Month: November 2006

Vedanta Philosophy – Part 2

In my last post on the subject I introduced Advaita Vedanta (Hindu) ontology and the three categories of reality: necessary existence (sat), impossible existence (asat), and world-appearance (mithya). So where does God fit into this ontology? The Western concept of God is not something that can be projected onto the Vedanta system. For now, forget Vedanta Philosophy – Part 2

Dawkins Supports Genocide?

There’s a little kerfuffle in the blogosphere recently about Dawkins. No, not the Haggard video. As the LifeSite story reports, and several fringe abortion blogs have picked up and elaborated, Dawkins “advocates eugenics” and “says Nazi regime’s genocidal project ‘may not be bad’”. The article goes on to quote other geneticists in a negative fashion Dawkins Supports Genocide?

Vedanta Philosophy

Over time I’d like to say a few things about important points in Vedanta (Hindu) philosophy. This is a neglected area not just among Western philosophers of religion but also among nonbelievers who are naturally curious and interested in what other religions have to say. And hopefully it will be something a little different and Vedanta Philosophy

The Evidential Argument from Mind-Brain Dependence: A Reply to Bilbo

In my response to Victor Reppert’s anti-naturalistic argument from pain, I stated that a more specific fact (consciousness is dependent upon the physical brain) about consciousness is antecedently more likely on naturalism than on theism. Bilbo provided several feedback messages in response to this claim. As I read him, he thinks the argument is no The Evidential Argument from Mind-Brain Dependence: A Reply to Bilbo

New Blog: the Ex-Apologist

LINK This blog is described as being “Dedicated to fair exposition and critique of Christianity and Christian apologetics.” The anonymous author provides the following profile: “I’m currently in the late stages of a PhD program in Philosophy. I was a Christian and an “apologetics nerd” for 15 years, but deconverted at the end of 2005. New Blog: the Ex-Apologist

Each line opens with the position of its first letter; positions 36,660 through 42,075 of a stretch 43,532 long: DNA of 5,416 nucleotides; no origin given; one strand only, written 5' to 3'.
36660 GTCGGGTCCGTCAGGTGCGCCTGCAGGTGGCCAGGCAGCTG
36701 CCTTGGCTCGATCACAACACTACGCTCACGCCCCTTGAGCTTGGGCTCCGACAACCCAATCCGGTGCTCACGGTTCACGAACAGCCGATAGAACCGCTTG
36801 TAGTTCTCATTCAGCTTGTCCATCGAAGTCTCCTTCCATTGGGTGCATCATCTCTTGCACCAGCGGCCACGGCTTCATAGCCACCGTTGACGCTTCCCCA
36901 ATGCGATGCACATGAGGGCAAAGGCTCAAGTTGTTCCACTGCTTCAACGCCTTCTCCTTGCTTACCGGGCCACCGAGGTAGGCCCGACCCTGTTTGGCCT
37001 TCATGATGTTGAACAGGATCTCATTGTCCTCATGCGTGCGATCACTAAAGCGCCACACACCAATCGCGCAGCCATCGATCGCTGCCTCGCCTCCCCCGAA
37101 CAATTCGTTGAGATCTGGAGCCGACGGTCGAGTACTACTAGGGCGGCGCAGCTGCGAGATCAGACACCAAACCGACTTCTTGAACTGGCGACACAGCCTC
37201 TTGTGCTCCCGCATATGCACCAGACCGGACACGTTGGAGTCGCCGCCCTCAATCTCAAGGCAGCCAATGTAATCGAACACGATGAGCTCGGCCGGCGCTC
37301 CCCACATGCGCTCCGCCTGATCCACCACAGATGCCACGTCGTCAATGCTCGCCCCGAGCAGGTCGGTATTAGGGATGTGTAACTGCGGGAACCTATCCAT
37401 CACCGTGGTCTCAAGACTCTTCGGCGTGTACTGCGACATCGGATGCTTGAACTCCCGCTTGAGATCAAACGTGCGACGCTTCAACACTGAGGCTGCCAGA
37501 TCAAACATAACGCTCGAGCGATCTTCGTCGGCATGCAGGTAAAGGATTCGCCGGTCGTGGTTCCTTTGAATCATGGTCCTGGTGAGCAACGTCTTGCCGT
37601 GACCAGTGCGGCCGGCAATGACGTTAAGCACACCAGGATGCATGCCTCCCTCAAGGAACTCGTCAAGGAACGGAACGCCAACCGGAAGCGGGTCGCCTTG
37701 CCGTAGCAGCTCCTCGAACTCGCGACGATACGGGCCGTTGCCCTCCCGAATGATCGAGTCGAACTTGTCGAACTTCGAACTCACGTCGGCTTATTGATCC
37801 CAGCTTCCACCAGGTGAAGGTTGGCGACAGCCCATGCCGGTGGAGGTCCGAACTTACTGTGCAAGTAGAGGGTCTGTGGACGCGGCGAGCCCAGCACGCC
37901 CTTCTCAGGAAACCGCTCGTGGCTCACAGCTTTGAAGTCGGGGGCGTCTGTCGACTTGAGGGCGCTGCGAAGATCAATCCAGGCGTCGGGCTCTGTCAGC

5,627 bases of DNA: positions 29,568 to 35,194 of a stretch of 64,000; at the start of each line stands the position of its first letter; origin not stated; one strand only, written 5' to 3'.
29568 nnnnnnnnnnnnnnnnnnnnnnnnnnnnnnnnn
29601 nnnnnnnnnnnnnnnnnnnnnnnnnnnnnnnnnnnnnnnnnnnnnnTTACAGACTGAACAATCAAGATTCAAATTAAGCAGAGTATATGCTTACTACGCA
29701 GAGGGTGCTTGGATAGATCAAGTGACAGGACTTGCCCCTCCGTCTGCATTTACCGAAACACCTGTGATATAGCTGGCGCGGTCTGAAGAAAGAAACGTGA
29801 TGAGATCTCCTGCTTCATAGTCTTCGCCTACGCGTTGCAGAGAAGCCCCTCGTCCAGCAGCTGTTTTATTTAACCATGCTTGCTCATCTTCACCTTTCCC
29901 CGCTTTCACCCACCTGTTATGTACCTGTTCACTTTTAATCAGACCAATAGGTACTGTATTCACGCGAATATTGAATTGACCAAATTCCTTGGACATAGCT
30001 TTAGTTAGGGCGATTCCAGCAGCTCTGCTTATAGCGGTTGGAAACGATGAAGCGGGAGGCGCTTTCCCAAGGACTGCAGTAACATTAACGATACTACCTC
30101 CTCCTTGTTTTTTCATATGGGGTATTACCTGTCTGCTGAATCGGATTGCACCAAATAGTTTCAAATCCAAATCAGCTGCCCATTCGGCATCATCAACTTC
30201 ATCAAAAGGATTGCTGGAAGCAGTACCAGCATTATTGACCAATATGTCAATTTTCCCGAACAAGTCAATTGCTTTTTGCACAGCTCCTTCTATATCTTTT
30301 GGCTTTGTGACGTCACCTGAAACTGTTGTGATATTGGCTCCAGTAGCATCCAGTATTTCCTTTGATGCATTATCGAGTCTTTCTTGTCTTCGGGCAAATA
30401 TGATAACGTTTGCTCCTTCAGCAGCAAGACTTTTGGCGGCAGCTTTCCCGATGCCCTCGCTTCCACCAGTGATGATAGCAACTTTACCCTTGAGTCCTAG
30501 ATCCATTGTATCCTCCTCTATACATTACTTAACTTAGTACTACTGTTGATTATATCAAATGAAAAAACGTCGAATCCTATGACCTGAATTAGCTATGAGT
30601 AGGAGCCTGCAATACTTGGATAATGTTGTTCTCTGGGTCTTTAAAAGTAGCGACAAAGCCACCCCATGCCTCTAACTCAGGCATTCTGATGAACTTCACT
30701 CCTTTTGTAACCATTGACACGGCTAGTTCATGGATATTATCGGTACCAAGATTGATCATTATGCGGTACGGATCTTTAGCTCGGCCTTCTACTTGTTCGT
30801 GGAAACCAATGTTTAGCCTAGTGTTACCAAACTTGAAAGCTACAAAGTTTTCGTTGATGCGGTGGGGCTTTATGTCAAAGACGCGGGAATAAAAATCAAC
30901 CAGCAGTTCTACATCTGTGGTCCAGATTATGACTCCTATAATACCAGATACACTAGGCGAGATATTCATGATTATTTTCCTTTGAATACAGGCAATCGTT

Witmer-Cook Debate on Presuppositionalism

I recently mentioned Gene Witmer’s critique of presuppositionalism in an earlier post. Presuppositional apologist Gene Cook has also taken notice of Witmer’s critique. The two discussed the issues on Cook’s podcast.

Resurrecting solidarity

I want to point out a very good review, by Robert Fitch, criticizing a couple of recent and influential books by Michael Lerner and Jim Wallis arguing that the secular Left needs to get more religion. (Thanks to David R. Harding for leading me to the review.) Having leftish inclinations myself, I’m naturally interested in Resurrecting solidarity

Multiple Universes

A couple of my co-bloggers here thought I should say something about John Horgan’s comments on Richard Dawkins vs. Francis Collins in Time, berating Dawkins on his endorsement of multiple universes as a solution to fine-tuning issues. My first inclination was to say something snide. After all, here are Dawkins and Collins, two non-physicists, arguing Multiple Universes